Mullae – Art and old steel

Written by on December 30, 2011 in Arts, Travel

Seoul is forever changing. The modern urban sprawl is in a flux of constant movement, demolishing and renovating itself in short bursts of time. However, as a contemporary Seoul grows, an old Seoul is disappearing and being forgotten, sometimes places that hold more heart than its new counterparts. Centuries of memories are being buried, only to be thought of in moments of sudden nostalgia by a few who remember.

Untouched pockets of the city still remain, mostly undervalued areas not considered worthy of drastic change, or not yet ready for a transformation; these locations are often home to those attracted to the spirit of yesteryear – artists. Also attracted by affordable rent, the artists establish themselves in these neighborhoods and embark on a mission to make the district represent their persona, resulting in what are usually dubbed as “art villages”.

Mullae (문래) is an art village situated in Youngdeungpo-gu in the west of Seoul. Small iron and steel factories have been here since the 70s but many have left from the 90s, as the area became overcrowded and the larger factories moved to better facilities to the outskirts of Seoul. The financial crisis in the late 90s also contributed to the area being slowly abandoned, leaving a barren and desolate air behind. Redevelopment of the surrounding area led to high-rise buildings and apartment complexes dwarfing the neighborhood.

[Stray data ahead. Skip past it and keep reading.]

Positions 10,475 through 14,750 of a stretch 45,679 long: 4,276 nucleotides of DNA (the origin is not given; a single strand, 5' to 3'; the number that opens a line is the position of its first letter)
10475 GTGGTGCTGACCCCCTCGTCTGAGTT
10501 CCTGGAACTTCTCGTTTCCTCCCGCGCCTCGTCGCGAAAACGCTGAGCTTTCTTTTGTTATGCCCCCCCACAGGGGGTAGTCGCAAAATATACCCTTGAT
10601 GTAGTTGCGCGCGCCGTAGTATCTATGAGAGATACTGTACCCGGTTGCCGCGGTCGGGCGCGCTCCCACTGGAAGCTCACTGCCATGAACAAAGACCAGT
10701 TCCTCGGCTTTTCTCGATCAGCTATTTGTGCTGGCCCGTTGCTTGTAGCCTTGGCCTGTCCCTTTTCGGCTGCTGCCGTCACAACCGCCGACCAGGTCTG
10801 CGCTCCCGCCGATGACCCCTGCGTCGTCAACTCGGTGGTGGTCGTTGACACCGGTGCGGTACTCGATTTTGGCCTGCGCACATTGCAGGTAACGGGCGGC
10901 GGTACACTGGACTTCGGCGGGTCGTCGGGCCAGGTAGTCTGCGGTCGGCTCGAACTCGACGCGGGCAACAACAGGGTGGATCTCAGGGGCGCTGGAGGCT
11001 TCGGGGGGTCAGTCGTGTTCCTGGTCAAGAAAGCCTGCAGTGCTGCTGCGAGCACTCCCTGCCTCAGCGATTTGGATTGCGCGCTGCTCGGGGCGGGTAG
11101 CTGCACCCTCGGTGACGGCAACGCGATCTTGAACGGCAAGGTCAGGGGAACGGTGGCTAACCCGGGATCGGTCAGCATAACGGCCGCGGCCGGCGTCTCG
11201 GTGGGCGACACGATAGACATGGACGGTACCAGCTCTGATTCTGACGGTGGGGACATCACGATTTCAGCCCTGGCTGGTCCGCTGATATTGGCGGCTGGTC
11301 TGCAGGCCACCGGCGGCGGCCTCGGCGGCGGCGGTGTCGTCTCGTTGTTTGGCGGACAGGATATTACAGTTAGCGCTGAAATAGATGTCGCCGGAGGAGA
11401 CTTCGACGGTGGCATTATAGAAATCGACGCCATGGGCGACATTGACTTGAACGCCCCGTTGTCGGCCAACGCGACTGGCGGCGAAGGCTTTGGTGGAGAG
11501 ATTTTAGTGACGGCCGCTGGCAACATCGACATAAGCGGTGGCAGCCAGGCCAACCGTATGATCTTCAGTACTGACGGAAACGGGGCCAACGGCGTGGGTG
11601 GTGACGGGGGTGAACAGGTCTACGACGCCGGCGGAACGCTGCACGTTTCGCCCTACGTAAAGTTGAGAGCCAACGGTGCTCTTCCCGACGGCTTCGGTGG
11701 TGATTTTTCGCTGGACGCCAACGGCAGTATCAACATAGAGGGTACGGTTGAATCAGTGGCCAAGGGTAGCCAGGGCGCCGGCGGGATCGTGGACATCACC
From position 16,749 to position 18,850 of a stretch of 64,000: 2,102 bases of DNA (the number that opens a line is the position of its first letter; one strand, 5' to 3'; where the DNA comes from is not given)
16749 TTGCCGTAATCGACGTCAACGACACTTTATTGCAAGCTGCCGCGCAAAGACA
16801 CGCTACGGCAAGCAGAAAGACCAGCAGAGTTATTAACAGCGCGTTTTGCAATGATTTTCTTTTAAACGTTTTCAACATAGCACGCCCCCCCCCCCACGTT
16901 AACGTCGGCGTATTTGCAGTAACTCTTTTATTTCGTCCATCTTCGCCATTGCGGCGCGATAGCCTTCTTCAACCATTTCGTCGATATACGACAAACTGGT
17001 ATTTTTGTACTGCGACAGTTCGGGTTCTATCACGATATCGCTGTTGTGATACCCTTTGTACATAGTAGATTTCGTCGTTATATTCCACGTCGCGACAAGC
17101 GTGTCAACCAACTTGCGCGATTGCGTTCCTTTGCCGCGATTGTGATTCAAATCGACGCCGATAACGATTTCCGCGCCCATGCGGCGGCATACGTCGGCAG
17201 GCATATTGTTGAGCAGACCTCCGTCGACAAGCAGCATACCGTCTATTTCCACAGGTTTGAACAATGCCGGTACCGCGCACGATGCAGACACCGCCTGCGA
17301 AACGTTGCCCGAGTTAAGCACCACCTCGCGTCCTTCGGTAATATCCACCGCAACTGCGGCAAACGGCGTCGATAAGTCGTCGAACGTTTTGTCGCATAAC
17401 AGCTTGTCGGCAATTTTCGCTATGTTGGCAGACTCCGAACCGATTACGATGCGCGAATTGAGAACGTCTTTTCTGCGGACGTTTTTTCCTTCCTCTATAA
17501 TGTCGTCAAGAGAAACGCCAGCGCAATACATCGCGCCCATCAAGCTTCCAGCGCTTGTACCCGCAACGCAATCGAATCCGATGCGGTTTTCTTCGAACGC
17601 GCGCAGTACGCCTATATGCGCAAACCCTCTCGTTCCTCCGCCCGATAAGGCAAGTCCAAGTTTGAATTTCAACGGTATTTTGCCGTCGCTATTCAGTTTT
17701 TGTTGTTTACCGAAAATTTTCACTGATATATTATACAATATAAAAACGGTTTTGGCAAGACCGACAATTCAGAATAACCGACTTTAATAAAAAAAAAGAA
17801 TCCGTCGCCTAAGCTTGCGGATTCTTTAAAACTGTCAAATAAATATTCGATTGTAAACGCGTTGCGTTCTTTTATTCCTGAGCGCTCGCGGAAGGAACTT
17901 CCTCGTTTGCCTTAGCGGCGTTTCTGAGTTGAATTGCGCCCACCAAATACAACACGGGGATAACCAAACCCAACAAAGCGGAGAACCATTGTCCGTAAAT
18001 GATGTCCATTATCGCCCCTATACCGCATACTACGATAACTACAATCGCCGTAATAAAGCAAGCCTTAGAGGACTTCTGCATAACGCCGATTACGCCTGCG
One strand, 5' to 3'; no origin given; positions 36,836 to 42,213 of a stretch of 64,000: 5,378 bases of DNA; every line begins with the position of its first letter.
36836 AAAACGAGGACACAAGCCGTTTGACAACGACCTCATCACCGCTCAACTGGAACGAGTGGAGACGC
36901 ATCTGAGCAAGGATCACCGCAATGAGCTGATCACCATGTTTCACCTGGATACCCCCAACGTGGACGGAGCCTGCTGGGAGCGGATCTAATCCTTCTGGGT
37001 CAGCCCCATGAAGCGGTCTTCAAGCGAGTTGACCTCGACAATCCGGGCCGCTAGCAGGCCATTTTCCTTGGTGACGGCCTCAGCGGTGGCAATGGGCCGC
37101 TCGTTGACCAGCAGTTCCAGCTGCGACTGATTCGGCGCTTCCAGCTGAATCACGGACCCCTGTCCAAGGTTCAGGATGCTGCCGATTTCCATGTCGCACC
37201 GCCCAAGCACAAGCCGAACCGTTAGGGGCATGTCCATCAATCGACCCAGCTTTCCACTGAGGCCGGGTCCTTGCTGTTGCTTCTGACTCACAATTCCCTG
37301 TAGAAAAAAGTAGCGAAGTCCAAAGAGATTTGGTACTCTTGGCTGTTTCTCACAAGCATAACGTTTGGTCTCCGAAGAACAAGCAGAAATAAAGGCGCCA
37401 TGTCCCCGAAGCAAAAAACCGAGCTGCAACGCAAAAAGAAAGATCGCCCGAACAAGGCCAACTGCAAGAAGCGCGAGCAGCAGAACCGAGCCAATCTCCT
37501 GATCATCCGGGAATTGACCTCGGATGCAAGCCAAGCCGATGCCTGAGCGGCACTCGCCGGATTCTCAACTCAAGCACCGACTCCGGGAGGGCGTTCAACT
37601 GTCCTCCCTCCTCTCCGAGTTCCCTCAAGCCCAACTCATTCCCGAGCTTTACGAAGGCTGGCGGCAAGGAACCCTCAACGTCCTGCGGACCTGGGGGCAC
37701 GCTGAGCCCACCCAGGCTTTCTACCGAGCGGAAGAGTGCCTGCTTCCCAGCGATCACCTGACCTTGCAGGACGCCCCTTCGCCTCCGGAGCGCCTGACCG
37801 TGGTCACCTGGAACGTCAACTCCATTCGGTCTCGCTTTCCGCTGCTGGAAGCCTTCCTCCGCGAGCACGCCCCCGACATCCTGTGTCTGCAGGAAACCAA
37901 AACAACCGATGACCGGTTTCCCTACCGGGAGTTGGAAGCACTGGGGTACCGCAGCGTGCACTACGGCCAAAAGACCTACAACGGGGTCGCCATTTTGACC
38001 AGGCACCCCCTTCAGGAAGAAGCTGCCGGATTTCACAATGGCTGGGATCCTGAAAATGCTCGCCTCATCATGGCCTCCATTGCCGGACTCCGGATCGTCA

Where the ironworks left, the artists moved in. And as they moved in, they started to beautify the neighborhood with their unique styles, without diminishing its original atmosphere and soul.

The alleys of Mullae can be despondent with wear and tear,

while walking about you can discover rusty abandoned iron cutting machines,

makeshift flowerpots made from old paint cans,

discarded chairs keeping company with an old bike still in use.

Some factories are still in business, the sound of the ironworkers fill the still air in irregular intervals; while other factories, closed for the day, show off artwork on their aluminum shutters, one including a familiar face.

Finding a boom mike holder on a rooftop can be fun,

as is saying hello to a kitty behind a glass door.

A space kitty greets you from a wall,

and turtles,

and fish,

and a ship on the sea.

The contrast between the high-rises far away and the structures in the narrow alleyway are steep.

Mullae Art Factory opened in 2010, as a space to cultivate and encourage the arts in the area. It houses a theater, gallery, a communal workspace, facilities and equipment for film and cinema, as well as recreational space for artists to mingle and exchange ideas and inspiration.

Mullae isn’t only about visual art. Dance, theater, film, and performance art all have their place in Mullae. A festival is held in the summer that showcases all the art that Mullae has to offer. In the meantime, news of art events can be found in the Mullae Villlage Culture Magazine which is distributed freely in the neighborhood or at the magazine’s site:

As I didn’t go during the festival but on a rather quiet day, I tried to be inconspicuous as possible while walking and taking photos; there were people working in open spaces and I didn’t want to intrude. Exhibitions aside, the neighborhood itself offers a glimpse of old Seoul that is being lost, and either in the early hours of the morning or after the sun goes down and lights come on one or two in the artists’ studios, Mullae warrants another visits, especially if you enjoy taking photographs. So much is hidden away in the nooks and crannies; there is so much more to discover.

About the Author

Suzy Chung

Multilingual editor, writer, and translator. Coffee addict, bookworm, art junkie, foodie, oenophile, and a billion other things. I tend to talk a lot. @suzyinseoul